Behind The 2020s Resurgence Of The Rock Star Persona
The term “rock and roll is dead” has been around for decades. Heck, even Jim Morrison – the lizard king himself – wrote a song about it in 1969. Although everyone can agree that the mystique surrounding the rock star image is not as it was in the 1960s or 1980s, the 2020s have indeed ushered in an era that has led to the re-emergence of the rock star. Here’s why.
What Gen Z wants
It is safe to say that Gen Z is no longer phased by the party lifestyle associated with rock stars. When you open Instagram, you see tonnes of influencers and D-listers standing in front of a Lamborghinis or flaunting designer clothes in a luxury hotel in Dubai. Social media has made the trappings of fame and fortune achievable. Therefore, rock stars aren’t the blueprint for excess anymore.
Furthermore, the standard for popular music has changed since rock’s peak. Access to music production has led to the rise of the bedroom producer. This means that you can literally write, mix and master a song in your bedroom without having to have a four-piece or five-piece band and a producer.
So why are rock and the rock star image re-emerging? What is it about rock music that’s attracting young listeners?
It’s safe to say that the 2020s have, so far, been marked by economic and political turmoil, protest movements, and the COVID-19 pandemic (of course!). The pandemic and the resulting global inflation and recession have undoubtedly become a generation-defining crisis. These events came at a time when Gen Zers and young Millennials have finished school, are establishing themselves and learning what it means to be an adult. Therefore, it comes as no surprise that many people from these generations feel lost and furious at a system that failed them.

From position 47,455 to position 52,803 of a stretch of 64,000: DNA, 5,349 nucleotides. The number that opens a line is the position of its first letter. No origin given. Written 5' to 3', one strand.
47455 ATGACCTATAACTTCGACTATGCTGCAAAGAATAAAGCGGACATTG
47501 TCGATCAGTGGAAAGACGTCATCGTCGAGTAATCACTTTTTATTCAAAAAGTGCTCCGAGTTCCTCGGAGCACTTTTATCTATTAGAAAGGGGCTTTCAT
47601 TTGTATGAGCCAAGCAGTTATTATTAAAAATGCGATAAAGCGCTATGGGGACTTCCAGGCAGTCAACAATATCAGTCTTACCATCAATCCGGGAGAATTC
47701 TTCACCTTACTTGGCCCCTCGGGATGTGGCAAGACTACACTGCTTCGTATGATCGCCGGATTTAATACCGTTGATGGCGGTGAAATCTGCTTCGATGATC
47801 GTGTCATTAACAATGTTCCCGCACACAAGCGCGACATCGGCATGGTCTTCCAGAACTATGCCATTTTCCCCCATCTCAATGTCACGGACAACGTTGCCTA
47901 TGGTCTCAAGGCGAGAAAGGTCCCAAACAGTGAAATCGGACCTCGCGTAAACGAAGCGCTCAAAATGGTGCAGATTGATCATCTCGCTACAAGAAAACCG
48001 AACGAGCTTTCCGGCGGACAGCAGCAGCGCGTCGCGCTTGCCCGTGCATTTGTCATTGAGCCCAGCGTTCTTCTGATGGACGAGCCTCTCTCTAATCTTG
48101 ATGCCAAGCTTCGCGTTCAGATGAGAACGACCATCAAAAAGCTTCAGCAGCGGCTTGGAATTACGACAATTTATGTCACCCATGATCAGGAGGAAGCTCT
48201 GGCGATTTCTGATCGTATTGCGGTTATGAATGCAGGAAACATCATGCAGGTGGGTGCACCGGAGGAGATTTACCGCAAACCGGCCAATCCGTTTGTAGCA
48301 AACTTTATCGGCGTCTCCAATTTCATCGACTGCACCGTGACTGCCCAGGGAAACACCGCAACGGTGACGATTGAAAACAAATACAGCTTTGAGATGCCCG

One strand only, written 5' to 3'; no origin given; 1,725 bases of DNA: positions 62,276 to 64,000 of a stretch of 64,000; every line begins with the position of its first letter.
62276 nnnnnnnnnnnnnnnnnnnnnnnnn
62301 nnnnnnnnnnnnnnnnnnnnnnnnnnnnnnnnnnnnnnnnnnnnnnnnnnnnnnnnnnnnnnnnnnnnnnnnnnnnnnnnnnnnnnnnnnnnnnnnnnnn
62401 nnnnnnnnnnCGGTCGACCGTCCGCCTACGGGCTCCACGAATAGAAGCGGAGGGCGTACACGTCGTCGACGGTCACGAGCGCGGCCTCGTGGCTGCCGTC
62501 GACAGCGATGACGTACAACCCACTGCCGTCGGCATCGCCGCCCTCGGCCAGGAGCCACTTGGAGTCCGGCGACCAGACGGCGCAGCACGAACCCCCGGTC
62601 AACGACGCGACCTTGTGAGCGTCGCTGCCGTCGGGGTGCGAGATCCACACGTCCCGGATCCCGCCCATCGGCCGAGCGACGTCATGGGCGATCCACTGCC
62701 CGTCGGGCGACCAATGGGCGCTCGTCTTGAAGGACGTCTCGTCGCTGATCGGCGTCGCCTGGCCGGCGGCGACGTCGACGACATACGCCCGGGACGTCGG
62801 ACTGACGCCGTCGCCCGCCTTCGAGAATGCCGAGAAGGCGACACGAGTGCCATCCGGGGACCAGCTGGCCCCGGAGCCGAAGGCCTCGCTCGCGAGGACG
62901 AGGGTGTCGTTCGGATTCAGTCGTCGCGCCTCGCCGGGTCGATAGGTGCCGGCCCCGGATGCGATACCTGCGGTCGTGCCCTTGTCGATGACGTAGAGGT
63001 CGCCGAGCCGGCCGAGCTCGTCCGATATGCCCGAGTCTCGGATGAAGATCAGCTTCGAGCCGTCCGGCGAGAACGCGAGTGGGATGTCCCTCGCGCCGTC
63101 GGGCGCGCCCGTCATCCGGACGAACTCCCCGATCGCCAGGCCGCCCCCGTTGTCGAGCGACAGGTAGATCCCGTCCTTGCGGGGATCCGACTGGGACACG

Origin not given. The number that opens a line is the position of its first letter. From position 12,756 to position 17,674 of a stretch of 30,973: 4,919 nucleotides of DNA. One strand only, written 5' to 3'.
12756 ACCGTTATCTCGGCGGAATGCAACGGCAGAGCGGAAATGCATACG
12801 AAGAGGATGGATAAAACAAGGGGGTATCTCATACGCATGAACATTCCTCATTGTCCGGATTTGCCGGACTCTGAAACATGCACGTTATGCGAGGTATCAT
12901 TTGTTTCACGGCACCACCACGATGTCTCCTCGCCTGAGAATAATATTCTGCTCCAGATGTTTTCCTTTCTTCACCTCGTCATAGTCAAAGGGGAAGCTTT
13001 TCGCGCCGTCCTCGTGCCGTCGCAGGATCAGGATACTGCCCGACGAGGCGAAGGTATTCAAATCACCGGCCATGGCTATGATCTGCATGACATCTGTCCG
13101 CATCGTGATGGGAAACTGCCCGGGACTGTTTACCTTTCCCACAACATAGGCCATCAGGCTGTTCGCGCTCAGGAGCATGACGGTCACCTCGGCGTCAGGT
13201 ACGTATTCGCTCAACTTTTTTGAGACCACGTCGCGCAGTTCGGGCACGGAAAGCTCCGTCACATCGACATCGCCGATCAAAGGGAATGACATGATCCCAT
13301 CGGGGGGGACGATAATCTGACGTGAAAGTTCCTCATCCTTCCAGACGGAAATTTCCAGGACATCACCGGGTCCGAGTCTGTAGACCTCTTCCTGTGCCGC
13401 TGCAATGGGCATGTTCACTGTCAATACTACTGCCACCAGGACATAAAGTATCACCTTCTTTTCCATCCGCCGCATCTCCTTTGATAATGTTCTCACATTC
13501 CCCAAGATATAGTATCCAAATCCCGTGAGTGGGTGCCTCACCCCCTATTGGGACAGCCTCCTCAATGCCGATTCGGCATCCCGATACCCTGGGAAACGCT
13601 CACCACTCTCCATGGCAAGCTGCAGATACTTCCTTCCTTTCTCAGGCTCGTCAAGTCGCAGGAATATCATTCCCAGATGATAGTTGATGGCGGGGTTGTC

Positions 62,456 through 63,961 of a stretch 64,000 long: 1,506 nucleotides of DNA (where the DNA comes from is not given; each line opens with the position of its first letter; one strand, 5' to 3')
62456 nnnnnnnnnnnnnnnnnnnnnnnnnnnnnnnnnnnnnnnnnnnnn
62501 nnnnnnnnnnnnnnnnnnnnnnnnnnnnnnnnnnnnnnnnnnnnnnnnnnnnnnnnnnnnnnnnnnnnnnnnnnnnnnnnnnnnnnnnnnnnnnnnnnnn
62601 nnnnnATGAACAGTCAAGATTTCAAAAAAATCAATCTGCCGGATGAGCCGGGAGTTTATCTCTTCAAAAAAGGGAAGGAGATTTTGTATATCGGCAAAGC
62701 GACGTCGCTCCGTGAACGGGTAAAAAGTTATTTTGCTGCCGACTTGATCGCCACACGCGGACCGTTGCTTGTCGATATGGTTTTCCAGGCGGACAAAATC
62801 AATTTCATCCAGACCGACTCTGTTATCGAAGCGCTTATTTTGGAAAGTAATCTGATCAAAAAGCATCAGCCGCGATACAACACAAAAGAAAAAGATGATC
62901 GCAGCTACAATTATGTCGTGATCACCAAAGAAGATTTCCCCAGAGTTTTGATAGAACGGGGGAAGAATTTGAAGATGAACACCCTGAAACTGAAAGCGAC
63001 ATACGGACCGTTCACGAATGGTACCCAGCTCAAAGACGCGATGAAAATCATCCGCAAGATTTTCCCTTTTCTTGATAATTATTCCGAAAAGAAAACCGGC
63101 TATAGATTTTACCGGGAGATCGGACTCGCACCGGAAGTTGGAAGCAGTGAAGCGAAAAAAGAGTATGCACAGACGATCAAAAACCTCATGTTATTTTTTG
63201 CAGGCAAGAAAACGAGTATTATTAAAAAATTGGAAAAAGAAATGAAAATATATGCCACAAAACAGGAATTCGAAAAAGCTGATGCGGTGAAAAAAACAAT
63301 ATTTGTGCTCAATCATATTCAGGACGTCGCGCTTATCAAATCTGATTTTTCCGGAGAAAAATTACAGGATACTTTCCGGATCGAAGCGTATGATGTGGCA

In the U.S., classic rock bands produced some of the best, generation-defining music in the midst of the Vietnam War, the Stonewall riots, Cold War politics and the war on drugs. Songs such as Frankie Goes To Hollywood’s “Two Tribes” (1984), The Doors’ “The Unknown Soldier” (1968) and Metallica’s “One” (1988) are all protest songs. Today, there is undoubtedly an inherent sense of aggression begging for rock and the rock star’s resurgence.
Biopics and reunion tours
In addition to the socio-political climate, it would be unwise to dismiss the effects of visual media on the resurgence of the rock star persona. What began with The Runaways’ 2010 film and Queen’s 2018 “Bohemian Rhapsody” continued with Elton John’s “Rocketman”, Mayhem’s “Lords of Chaos”, Mötley Crüe’s “The Dirt”, and the upcoming Elvis biopic. Each film not only pays homage to the artist but also serves as an introduction to rock to younger audiences.
These biopics have also inspired reunion tours, such as Mötley Crüe’s upcoming stadium tour, which was the result of the band coming together after their biopic’s success. Therefore, it’s safe to say that these reunion tours inspire a new generation of fans, who initially discovered these bands through Netflix, cinema and social media trends.
Bringing the rock star image back
The genre has always been about outsiderhood and rejection. However, artists such as Miley Cyrus, Post Malone and Harry Styles have re-branded the rock star image to one that appeals to young Millennials and Gen Z.